Make the most of your gap year

Stone with the text gap year written on it/iStock

Considering a gap year after matric? We asked the experts to share advice on how to ensure your gap year is fruitful and significant for personal growth.

Many students might feel overwhelmed after completing matric. Some might feel the need for a break or need some time to decide on which course to study. However, educational psychologist Stacey Cohen of Budding Minds warns that “a gap year may work for some and may not work for others.”

She says the most important thing to consider is what the gap year will be used for.
“Matric is a very stressful year and some students may feel like they need a break before diving into tertiary studies. This is understandable however, students must not use their gap year to sit on the couch and watch television or play games”.

She says, “it should be a year that is used productively to figure out one’s identity or which path one wishes to follow.”

Stacey advises that students can use the year to work so that they can pay for university or college courses. “Some students may use the year to travel,” she adds.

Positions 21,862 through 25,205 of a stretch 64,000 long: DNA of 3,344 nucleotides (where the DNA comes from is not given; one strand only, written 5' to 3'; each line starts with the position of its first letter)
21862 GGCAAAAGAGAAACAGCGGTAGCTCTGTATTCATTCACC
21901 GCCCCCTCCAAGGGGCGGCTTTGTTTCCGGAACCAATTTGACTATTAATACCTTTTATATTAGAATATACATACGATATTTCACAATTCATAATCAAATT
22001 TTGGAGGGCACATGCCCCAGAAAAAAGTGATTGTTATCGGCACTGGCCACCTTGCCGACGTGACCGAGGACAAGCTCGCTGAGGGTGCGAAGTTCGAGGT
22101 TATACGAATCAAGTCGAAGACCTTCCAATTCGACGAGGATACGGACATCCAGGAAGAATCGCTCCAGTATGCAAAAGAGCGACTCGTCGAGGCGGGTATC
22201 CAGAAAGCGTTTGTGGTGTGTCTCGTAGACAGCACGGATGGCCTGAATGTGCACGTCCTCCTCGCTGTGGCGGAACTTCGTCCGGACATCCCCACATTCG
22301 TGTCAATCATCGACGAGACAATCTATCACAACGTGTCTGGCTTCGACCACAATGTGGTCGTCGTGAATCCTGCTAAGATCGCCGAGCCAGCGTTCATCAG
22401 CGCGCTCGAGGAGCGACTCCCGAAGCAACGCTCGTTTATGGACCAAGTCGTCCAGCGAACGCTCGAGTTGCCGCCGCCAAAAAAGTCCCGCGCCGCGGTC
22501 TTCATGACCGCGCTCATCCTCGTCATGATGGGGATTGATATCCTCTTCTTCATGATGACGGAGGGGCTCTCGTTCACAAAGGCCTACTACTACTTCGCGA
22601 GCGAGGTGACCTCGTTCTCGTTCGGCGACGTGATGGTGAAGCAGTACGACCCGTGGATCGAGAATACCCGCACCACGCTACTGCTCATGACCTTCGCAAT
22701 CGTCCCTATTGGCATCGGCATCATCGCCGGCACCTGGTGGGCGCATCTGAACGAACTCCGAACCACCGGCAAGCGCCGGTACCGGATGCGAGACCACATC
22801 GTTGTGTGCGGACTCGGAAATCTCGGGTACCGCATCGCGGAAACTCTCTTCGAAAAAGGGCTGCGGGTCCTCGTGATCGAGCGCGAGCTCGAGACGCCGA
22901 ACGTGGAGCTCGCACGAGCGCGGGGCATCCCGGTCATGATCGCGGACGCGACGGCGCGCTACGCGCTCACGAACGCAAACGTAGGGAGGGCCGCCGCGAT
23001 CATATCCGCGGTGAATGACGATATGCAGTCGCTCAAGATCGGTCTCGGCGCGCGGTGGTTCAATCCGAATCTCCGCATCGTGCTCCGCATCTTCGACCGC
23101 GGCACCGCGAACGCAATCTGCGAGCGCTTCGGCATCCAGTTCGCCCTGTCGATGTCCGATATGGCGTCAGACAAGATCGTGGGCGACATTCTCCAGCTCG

Whatever the learner decides to do, Stacey says “it is important to use the year to grow yourself, be it through some online courses, work shadowing to do research into various careers, or even volunteering.”

Some other programmes that can be meaningful and significant to the learner’s personal growth include backpacking, cultural exchanges, skilled work in a foreign country, summer camps, au pairing, student working holidays, and volunteering at a charity.

Peter Kriel, General Manager at The Independent Institute of Education, cautions that taking a gap year might cause some learners to lose their “study muscles”.

“It is completely understandable that the idea of getting away from the books after the demands of one’s final year at school is a very attractive idea for many. However, after that year, getting back into the habit of studying and focusing on academics are major challenges which are best avoided.”

He says learners should still read books or do “distance or part-time courses” during their gap year.

“Staying with the books, even without the commitment of having to study full-time and the ability to study at your own pace, means that you keep your brain working and geared for when you do sign up for full qualification study later,” he says.

ALSO READ: Education expert cautions against taking a gap year after matric